Q: What's the thinking behind the wearing of your players' jerseys?
A: That one's easy. The first day of OTAs, Mike (Tomlin) had all the thirtysomethings on the team stand up, offense and defense, and then he talked about their dedication to the program and the things that they have worked for, and then he tied it in with the whole team and, you know, the younger players coming in for the first time. And I thought, ‘Well, quite a few of these guys standing up are defensive guys. I'll just start wearing a jersey of our thirtysomething guys.' Of course, James Farrior's our captain. I started with him and just went from there. Right now I'm out of thirtysomething guys and I'm just hitting the defense in general.
Q: Why did you pick LaMarr Woodley's jersey today?
A: LaMarr went to the Pro Bowl. He made a lot of plays for us. I think it's worth saluting the way he's played. He's played hard and he's played well.
Q: Why are they all so tight-fitting?
A: Our players, I think, sometimes get held in the National Football League, and they tailor these jerseys to make it more difficult for them to be held. Of all the jerseys I've had on, James Farrior's was by far the tightest. I'm a shriveled up old man and I could still barely get into his jersey.
Q: These are the actual jerseys that they wear?
A: This is their game jerseys.
Q: So why was Casey Hampton's so tight?
A: Casey's wasn't so bad. That's why I looked forward to that day. It'd be tight on Casey, I can tell you that, but it wasn't bad for me.
Q: They wore your jersey for the Hall of Fame Game in 2007 and another game previous to that. Which game was that? And what was your reaction?
A: They all had throwback jerseys made for when we played Detroit in Pittsburgh in the '05 championship season when we needed to win that game to qualify for the playoffs. That was a tremendous honor, but I told them, ‘You damn well better win this game, men.' That was the other game. I don't have any trouble remembering the two games they did that.
Q: Was it Joey Porter's idea?
A: I think he was one of the guys involved. I think there were a few guys. Joey might've set up the shirt maker, a guy who makes beautiful jerseys, and they all got them from the same guy.
Q: Your induction into the Hall of Fame will make those thirtysomethings very happy. Can you put into words what it means to you?
A: No, I don't think I can. Every day I get up and pinch myself to make sure I'm not dreaming about this situation. Ever since I got the phone call from the Hall of Fame I'm not sure my feet have touched the ground. It's certainly a lifelong dream come true. It's almost too good to be true. I'm just grateful for all the people who have helped me. Certainly those thirtysomethings on this defense that have kept my name current probably did as much or more to make this thing happen as anyone, and I will never forget that or them as long as I live.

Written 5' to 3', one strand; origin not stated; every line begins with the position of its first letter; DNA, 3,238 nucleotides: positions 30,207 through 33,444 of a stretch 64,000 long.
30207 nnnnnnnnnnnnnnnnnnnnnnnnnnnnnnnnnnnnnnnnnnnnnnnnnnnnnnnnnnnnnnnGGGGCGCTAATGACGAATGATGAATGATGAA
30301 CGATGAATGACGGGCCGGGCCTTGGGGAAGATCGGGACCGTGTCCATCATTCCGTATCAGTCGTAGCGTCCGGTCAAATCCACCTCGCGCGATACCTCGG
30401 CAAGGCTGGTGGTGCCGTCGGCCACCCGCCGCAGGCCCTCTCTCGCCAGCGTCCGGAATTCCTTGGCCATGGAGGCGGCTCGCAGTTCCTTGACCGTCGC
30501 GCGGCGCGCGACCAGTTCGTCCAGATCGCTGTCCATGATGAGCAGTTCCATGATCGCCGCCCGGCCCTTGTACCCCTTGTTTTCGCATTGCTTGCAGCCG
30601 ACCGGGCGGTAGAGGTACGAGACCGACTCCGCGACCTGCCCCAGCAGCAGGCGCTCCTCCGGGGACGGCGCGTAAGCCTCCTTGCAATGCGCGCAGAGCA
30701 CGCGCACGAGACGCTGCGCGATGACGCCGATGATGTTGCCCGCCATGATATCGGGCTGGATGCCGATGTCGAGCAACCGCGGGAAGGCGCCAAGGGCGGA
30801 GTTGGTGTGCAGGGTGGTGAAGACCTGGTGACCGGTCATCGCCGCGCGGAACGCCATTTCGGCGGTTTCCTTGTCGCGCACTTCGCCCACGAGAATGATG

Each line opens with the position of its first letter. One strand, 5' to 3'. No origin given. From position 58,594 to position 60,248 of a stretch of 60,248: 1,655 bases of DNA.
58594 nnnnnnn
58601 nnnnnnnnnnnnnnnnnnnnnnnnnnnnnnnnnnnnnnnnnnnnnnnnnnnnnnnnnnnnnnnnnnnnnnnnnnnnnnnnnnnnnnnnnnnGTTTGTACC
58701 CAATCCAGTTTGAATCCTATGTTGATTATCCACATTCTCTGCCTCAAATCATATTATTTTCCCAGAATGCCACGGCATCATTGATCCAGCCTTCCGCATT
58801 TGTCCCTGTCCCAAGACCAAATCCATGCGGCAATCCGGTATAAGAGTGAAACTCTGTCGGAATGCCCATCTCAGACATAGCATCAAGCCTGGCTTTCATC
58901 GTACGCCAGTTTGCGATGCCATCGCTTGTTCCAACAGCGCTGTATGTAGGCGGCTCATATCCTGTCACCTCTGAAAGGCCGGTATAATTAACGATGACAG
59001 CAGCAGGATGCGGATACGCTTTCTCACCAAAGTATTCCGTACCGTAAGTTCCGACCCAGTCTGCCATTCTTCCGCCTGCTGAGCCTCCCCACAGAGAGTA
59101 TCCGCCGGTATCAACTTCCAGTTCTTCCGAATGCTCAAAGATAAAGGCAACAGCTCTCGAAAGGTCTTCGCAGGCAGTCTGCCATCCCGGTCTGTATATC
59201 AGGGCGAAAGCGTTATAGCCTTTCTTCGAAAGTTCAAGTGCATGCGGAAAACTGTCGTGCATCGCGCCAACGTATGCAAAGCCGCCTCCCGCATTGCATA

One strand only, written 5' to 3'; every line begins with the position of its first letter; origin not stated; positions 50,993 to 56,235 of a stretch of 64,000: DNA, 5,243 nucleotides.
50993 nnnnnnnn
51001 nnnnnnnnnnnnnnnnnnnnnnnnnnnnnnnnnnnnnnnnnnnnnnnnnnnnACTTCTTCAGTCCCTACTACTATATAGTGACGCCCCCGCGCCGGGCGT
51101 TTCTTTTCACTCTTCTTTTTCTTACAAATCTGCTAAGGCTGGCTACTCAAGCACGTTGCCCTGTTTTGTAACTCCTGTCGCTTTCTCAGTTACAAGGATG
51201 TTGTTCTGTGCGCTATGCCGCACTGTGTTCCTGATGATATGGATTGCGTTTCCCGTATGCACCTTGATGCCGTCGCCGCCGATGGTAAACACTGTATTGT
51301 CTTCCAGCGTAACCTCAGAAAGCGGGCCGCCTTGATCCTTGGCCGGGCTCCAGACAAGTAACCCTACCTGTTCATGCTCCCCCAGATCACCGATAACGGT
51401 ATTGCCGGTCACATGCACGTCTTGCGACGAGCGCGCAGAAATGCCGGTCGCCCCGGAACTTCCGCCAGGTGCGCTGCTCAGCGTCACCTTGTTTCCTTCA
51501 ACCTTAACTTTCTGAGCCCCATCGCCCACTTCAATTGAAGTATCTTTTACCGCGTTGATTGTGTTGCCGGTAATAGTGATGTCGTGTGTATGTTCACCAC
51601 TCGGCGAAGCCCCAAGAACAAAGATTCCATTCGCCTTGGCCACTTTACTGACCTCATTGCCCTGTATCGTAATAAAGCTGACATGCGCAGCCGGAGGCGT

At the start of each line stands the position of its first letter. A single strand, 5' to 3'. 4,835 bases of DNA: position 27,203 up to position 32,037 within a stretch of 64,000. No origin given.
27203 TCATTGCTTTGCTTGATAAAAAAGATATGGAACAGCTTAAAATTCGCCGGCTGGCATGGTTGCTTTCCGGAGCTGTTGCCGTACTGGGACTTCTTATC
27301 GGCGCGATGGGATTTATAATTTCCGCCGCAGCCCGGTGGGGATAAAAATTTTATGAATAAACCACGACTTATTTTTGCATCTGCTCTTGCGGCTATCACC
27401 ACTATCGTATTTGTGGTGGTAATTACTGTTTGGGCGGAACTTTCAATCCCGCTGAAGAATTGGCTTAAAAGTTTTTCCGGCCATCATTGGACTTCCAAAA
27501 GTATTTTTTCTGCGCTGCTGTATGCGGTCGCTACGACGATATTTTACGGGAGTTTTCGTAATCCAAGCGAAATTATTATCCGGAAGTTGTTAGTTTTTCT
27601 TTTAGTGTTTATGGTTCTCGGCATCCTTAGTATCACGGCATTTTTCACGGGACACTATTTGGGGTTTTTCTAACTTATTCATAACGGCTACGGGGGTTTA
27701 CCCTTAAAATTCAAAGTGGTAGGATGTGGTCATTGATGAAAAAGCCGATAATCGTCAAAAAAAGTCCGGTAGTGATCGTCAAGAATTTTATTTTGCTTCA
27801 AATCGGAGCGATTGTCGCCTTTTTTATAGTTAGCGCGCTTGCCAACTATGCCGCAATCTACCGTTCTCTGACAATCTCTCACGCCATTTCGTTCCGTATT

Q: Well, they are thirtysomethings. What do they have left for this season?
A: We try not to dwell on the past. All we talk about his productivity and what's coming up. I think we've got an excellent mix of good veteran players with what I would call middle-experience players, and then we've got some good young players already established, and I think we're going to get some young players from this draft, this rookie class, to help us. So I think we've got a real good mix. I've already told the players that we're expecting to be playing very constant, solid defense this year.
Q: What was the problem last year? Was it injuries?
A: Well, you know, it's a funny thing. You almost end up, by the nature of the questions I receive, that people try to put you in that apologetic vein. But our defense was fifth in the league last year. That means there were 27 teams that weren't that good. I think year-in and year-out most people would be happy to be in the top five. When you're No. 1 three of the previous six years, it becomes what people expect and what we expect and that's what we want to get back to. But I don't really feel comfortable talking a whole lot about what went wrong when you're fifth in the league. We certainly can do a lot of things better: getting out of those games in the fourth quarter with wins and eliminating the big plays, which has been a constant for us. We were hit with more of those last year. So those are some things we have to do better.
Q: So, by setting the bar so high, it becomes kind of difficult being Dick LeBeau sometimes, doesn't it?
A: Oh, it's not hard being Dick LeBeau. I welcome that challenge any day.